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The Good Life
an interview with Tim Kasher by Mike Diver / pictures by Paul Heartfield

The Good Life by Paul Heartfield(excerpt)

The other members of The Good Life - Stefanie Drootin, Ryan Fox and Roger Lewis - have no lyrical input whatsoever; the words on the records - 'Album Of The Year' was preceded not only by the 'Lovers Need Lawyers' EP, but also by 'Blackout' (also on Saddle Creek) and 'Novena On A Nocturne' - are Kasher's only. "We kind of keep to our own departments," he says. I wonder if that's why certain compositions on the album seem too upbeat for the lyrics they're attached to?
It's all in the way it's perceived. Like, if I step back from 'Lovers Need Lawyers', it's really poppy, with all these strong, melodic hooks. But I see it as just part of the bigger story. I see it as the wild excitement of the male, so it's very urgent. It's a happy song! It's the male trying to say, 'Hey, nothing ever happened, and I love you'. So, it kind of goes with the right chords.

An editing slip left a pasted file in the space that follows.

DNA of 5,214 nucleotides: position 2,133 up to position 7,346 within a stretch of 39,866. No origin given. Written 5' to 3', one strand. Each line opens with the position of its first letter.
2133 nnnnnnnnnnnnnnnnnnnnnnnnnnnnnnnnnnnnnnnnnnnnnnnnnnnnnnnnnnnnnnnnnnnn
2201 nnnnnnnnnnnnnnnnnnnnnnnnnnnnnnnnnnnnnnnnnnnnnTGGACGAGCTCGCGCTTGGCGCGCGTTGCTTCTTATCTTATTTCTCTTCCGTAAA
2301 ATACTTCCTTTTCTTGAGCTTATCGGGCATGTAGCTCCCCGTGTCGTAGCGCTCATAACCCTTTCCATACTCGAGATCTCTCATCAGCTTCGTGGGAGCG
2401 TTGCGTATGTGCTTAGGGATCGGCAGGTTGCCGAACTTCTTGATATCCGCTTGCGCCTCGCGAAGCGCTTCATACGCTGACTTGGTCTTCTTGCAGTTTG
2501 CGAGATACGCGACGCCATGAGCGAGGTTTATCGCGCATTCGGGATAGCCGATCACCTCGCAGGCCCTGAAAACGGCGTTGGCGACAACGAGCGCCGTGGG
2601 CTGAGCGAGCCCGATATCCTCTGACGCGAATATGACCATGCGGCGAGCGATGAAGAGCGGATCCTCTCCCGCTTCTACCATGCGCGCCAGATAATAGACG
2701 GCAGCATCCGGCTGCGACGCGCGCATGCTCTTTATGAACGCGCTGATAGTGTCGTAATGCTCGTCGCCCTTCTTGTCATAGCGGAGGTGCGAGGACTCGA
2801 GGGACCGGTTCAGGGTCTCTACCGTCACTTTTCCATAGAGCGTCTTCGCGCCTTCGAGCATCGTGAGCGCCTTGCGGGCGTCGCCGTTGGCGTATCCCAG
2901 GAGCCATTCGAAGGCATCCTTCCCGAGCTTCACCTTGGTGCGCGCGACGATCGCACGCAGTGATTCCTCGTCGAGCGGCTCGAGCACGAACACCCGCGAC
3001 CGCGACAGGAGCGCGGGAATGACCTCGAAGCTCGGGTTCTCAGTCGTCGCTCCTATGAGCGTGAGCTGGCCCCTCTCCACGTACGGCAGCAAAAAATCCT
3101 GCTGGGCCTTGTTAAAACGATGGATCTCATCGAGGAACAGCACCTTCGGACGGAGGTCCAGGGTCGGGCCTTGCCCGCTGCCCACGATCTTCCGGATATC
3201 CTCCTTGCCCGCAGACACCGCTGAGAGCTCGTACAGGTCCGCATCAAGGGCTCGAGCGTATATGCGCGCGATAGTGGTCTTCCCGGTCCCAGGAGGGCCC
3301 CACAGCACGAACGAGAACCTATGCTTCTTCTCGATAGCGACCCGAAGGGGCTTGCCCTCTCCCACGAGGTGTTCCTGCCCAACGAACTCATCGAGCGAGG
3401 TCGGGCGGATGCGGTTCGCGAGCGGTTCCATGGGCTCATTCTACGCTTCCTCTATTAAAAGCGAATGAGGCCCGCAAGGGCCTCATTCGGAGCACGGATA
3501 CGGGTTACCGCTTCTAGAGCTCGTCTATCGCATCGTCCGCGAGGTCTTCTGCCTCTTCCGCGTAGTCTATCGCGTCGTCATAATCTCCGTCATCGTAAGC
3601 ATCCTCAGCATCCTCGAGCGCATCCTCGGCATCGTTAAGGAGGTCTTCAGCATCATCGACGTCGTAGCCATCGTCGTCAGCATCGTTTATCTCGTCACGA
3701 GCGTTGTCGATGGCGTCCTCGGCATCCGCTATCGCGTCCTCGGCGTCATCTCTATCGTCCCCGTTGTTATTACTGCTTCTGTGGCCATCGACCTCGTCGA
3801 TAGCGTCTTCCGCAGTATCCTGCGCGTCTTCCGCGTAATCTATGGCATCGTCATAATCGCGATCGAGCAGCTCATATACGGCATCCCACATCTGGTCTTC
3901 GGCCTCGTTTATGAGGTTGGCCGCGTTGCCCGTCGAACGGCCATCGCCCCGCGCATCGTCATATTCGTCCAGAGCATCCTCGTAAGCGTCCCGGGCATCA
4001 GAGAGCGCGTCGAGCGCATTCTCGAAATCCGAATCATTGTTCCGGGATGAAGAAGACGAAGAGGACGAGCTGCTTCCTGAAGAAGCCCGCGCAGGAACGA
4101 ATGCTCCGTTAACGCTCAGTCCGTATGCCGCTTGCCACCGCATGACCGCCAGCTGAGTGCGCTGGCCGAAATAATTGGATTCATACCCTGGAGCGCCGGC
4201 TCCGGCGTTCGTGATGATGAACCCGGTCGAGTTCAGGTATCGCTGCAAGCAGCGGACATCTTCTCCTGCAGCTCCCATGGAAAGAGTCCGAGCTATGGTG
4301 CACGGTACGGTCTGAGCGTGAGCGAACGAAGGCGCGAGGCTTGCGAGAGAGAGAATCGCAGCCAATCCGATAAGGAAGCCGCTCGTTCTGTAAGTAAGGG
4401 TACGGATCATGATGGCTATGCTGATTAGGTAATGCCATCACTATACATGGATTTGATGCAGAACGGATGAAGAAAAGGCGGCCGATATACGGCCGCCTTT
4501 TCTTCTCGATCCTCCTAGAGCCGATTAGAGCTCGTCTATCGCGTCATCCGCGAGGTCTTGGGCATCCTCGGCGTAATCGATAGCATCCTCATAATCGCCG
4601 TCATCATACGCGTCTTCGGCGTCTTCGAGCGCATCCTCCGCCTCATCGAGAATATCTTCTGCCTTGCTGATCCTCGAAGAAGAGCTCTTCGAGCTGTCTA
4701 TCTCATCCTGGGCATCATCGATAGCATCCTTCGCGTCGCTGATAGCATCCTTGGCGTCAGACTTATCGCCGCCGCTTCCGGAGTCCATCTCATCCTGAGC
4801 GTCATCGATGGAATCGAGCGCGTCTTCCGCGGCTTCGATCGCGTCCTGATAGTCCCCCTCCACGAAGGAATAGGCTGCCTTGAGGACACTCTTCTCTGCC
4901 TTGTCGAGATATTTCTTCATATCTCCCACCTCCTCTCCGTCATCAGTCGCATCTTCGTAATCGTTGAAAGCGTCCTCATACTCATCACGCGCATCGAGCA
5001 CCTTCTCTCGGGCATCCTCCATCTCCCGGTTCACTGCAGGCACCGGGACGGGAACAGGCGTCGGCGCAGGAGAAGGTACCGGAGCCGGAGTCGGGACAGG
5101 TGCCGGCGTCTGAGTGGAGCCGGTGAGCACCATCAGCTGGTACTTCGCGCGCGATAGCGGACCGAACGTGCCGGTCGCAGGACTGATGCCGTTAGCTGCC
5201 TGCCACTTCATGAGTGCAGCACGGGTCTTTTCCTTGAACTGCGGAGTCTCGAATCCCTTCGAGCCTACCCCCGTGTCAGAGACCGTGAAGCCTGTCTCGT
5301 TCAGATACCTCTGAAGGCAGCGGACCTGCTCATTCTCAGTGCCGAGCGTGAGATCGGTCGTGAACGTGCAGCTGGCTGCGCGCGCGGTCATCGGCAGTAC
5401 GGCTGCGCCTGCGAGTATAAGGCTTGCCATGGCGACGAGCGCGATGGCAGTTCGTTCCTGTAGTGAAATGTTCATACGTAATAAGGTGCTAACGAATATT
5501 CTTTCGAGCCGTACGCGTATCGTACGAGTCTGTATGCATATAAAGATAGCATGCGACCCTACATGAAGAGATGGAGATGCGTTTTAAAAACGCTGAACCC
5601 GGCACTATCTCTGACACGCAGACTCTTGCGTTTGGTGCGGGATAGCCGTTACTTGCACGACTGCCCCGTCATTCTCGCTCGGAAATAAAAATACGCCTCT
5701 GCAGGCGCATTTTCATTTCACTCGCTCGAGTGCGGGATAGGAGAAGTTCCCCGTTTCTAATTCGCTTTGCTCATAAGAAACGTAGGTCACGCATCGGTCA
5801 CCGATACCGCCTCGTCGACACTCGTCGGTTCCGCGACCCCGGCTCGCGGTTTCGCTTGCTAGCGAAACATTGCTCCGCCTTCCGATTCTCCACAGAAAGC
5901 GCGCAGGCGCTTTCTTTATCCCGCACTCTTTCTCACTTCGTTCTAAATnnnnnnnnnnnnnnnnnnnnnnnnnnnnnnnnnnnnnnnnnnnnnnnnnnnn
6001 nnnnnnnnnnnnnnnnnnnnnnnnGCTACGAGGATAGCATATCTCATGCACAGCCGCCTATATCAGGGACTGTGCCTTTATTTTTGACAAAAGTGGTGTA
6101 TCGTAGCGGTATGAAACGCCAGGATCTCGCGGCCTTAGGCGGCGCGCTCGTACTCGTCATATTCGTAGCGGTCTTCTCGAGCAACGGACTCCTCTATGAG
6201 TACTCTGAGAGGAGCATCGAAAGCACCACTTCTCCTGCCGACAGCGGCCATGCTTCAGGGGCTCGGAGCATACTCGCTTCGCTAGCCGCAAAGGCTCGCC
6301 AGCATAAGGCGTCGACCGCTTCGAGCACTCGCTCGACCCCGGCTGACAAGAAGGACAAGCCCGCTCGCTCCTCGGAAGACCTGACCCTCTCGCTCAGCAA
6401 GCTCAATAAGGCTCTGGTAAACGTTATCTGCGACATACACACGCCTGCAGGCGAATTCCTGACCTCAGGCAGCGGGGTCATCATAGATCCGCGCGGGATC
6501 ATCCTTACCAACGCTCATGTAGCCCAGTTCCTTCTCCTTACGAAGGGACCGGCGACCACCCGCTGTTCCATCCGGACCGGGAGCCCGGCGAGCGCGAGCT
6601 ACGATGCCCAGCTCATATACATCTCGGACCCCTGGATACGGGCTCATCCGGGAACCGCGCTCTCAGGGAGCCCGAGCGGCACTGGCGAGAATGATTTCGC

Perception, now there's a subject. How do one person's feelings translate to another person with a totally different set of experiences? Do the lyrics in The Good Life's songs affect people in different ways, or on different emotional levels?
I'm not really sure how to answer that, just because I'm not really sure how my feelings are on it. Only because if I was to say, 'Oh, this song's happy, and it'll affect someone at some deeper level', then that only perpetuates the problem with my style of songwriting...

(excerpt)

CWAS #16 - Autumn 2004

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